Swimming in Bonnaire 

click to flip through (4) PHOTO BY LISA TE SONNE
  • Photo by Lisa TE Sonne

Just keep swimming! Just keep swimming!" sings Dory to her fishy friend in the movie Finding Nemo. Sometimes, when I'm travelling, I also sing that refrain in my head. It can be either a jazzy rendition to continue the joys I am feeling, or a rallying call to push through a patch of fatigue or fear.

The literal swimming was fun on my travels to Bonaire, the B of the Caribbean's "ABC" islands (Aruba, Bonaire, Curacao) off Venezuela. The water is 27C° degrees year round, with stellar visibility for wildlife and world-famous scuba diving and snorkelling (but no Nemos — clownfish are Pacific Ocean swimmers).

When you drive around the island, beaches are marked by rocks painted with colourful names and numbers. Pick your colour of sand and swim out to see tropical delights. Or you can go the other way, swimming inland and downward on Bonaire. With my guide Leo, from Flow Synergy, I hiked then clambered down a shaft into a cave where we snorkelled over glorious stalagmites in the water and under stalactites hanging from the cave's roof.

There was even a little swimming when I fell off the board after a glorious taste of windsurfing — zipping over turquoise waters and flying with the wind as a newbie during a lesson at the world famous, windsurfing magnet — Soroban at Lac.

I even put swimming to good use to help with coral restoration. With a number of other travel writers, I hung cuts of coral on underwater metal "trees" — like Christmas ornaments, except that these ornaments will grow! They will then be "replanted" to create reefs.

We were staying at the Buddy Dive Resort, which is a founding partner of the Bonaire Coral Restoration project. It's a welcoming centre to learn about coral destruction, then you suit up, swim to the coral "nursery," and constructively help.

With all this actual and varied swimming, I didn't need the sing-song mantra "Just Keep Swimming" to get me through my sea-bathing days in beautiful Bonaire.

Ironically, it was the horseback riding that triggered the need for the song and almost undid me. I hadn't been on a horse for years — not since I injured my leg when someone else's mount, startled in a Puerto Rican thunderstorm, bolted into me when lightning flashed across the sky. It had been a glorious beach and jungle ride until then. My lower leg scored some long-lasting nerve damage. It wasn't enough to stop me from other adventures, but it did leave me nervous about horses.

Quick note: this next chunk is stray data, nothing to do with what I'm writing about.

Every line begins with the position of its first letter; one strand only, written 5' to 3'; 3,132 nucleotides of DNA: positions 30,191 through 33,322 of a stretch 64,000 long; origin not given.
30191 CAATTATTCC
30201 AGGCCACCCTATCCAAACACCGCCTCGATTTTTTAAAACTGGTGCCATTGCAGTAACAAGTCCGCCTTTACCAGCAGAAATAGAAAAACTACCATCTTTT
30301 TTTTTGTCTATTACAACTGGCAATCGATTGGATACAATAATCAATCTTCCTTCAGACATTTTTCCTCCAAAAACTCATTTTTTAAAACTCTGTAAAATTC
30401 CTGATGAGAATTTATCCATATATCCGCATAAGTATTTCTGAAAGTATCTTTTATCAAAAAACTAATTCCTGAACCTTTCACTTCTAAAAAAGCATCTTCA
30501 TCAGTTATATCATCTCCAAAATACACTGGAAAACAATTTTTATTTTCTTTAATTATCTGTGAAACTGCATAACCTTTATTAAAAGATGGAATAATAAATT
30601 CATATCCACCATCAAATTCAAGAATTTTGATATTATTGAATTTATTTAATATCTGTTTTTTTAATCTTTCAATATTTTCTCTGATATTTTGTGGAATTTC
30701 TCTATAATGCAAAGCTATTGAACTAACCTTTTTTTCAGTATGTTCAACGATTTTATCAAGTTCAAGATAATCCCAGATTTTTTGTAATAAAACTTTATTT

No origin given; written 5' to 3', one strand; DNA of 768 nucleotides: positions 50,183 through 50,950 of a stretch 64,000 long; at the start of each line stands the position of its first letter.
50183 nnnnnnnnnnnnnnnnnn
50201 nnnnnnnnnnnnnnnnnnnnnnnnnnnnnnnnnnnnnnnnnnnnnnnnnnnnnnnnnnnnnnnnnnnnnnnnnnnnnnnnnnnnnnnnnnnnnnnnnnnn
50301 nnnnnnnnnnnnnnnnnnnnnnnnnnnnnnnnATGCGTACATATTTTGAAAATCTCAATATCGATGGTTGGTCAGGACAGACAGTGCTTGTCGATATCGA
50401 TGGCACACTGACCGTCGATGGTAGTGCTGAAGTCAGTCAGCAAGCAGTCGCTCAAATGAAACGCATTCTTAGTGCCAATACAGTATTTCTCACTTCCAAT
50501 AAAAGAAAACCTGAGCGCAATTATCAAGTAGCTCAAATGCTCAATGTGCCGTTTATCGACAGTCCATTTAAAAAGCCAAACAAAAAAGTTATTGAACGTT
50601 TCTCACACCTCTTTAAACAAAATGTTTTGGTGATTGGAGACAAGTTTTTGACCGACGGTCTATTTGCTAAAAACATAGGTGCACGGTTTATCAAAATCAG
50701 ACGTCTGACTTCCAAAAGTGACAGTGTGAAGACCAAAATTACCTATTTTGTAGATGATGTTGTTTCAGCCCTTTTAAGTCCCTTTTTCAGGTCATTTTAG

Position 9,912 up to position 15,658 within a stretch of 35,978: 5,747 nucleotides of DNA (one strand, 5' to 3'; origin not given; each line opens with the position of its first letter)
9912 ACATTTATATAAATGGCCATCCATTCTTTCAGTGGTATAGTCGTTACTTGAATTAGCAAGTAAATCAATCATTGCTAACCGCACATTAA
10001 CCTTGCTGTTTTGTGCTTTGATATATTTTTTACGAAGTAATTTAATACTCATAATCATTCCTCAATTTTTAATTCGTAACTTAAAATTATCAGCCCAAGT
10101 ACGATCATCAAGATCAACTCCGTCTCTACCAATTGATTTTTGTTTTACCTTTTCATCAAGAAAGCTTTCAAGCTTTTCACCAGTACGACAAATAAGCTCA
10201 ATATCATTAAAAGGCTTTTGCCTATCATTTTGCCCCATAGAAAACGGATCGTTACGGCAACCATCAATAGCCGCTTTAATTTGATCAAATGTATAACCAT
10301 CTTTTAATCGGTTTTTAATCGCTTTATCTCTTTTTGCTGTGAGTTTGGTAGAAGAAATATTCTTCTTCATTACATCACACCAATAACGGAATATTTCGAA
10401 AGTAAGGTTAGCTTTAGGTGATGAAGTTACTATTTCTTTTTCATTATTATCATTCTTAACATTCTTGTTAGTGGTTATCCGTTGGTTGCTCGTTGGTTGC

Now, I was with a bunch of other adventure writers and didn't want to miss the kind of "experience" we collect instead of sea shells or coins. I had to rein-in my fears, as well as my horse. But I decided to mount up and to get back on the proverbial horse, literally.

The Dutch couple that ran the Rancho Washikemb stables (complete with a friendly dalmation) was so congenial. They assigned a gentle creature for me to ride through desert terrain. Incongruously, I heard "just keep swimming!" in my head as we passed statuesque cactus with frozen arms in the surrender position. Was it a five-metre high message to "surrender" my fears?

When we hoofed near a "haunted house," neither my horse nor I spooked. I sat tall in the saddle while passing by that source of tall tales, and I began to feel comfortable ambling on the sand dunes, with no storms in sight.

A half hour later, we arrived on a shore where we could shed shoes and saddles to ride the horses into the lake, floating on them as they swam. Would I...?

Some of our group opted in and others sat it out. I was having my own debate — between curiosity and caution, alternately hearing, "You have nothing to prove; sit and watch" and "Are you kidding; miss a new experience in the water?

I watched the face of the first woman who tried. Her blissful expression trumped my anxious repression. I hummed "keep on swimming" a little more emphatically, as I prepared for a kind of Bonaire baptism.

Soon my horse and I were waterborne together. His hoofs were off the ground, and we were levitating in liquid. The power of the horse's legs, the propulsion through fluids, the peace of the setting — together, the horse and I just "kept on swimming," as I hummed joyfully.

www.LisaSonne.com has links to my HAPPINESS HANDBOOK and MY ADVENTURES: A TRAVELER's JOURNAL, both currently in bookstores and available online. oneminutetrip.com/Caribbean.html

VIDEO LINK : http://oneminutetrip.com/Caribbean.html


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